The 23rd district is the interesting one here. The district is posted as 43.35% African-American in the 2010 primary. However, as I have demonstrated, 2010 was before major registration shifts in the county. Under the 2012 primary, the African-American share just reaches 50.3%.
An important technical note: my 2012 data is at the precinct level and as this plan and others split precincts, my racial shares are estimates based on split precincts. The final numbers could shift by a few tenths of a percent. So keep that in mind.
The gap between African-American and white voters in this plan is 10%, meaning African-Americans still control the primary.
I went ahead and made some slight boundary changes to Caldwell’s map, moving the borders of the 23rd and 21st to grab additional African-American voters. Doing this, I was able to move the African-American share to around 51.5%.
The gap between black and white shares of the primary is now 12.8%, further cementing African-American control of the primary.
The question we have to ask is this: does crossing the bay to get that African-American share from 51.5% to 55.5% really justify going over open water?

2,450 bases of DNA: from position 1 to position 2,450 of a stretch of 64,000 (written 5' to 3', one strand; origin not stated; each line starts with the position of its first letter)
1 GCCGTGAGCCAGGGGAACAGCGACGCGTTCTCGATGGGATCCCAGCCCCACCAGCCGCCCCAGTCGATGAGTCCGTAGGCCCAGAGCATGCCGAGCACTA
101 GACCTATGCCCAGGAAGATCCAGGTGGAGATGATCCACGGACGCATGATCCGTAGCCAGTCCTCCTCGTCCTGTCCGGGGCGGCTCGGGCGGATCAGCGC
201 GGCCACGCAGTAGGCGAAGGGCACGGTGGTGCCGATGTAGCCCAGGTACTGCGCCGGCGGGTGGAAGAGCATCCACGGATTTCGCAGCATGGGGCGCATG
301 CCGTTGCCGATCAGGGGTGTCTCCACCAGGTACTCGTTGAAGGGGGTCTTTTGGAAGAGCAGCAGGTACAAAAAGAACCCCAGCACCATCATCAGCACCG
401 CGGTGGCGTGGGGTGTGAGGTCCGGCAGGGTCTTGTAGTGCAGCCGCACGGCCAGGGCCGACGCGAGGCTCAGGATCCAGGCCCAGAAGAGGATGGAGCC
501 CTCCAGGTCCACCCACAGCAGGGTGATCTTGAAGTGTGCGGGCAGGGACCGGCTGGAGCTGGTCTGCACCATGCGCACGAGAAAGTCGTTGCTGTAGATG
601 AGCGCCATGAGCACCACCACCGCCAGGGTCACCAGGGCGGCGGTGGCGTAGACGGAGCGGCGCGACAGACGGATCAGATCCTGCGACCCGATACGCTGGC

Using water connectors that aren’t for islands is a very dicey process and should be reserved for situations that are absolutely necessary. For the last twenty years, this process was needed to create the African-American district for Tampa. Today, it is not. The excuse given by the legislature is that you can’t create a seat over 50% African-American in the primary within just Hillsborough. This is conveniently true thanks to the legislature, which has wasted millions of taxpayer dollars fighting for its districts in court, but was not willing to pay staff to update new data. I don’t blame staff for the old data, I blame their bosses; the lawmakers. I am not the first one to suspect that using old data is what the legislature wants. It is not hard to see that the African-American share of the electorate grew between 2010 and 2012. County-level data, readily available on the Florida Elections website, shows that 12,000 additional African-American Democrats joined the voter rolls in Hillsborough in those two years while white Democrats were actually reduced by 1,000.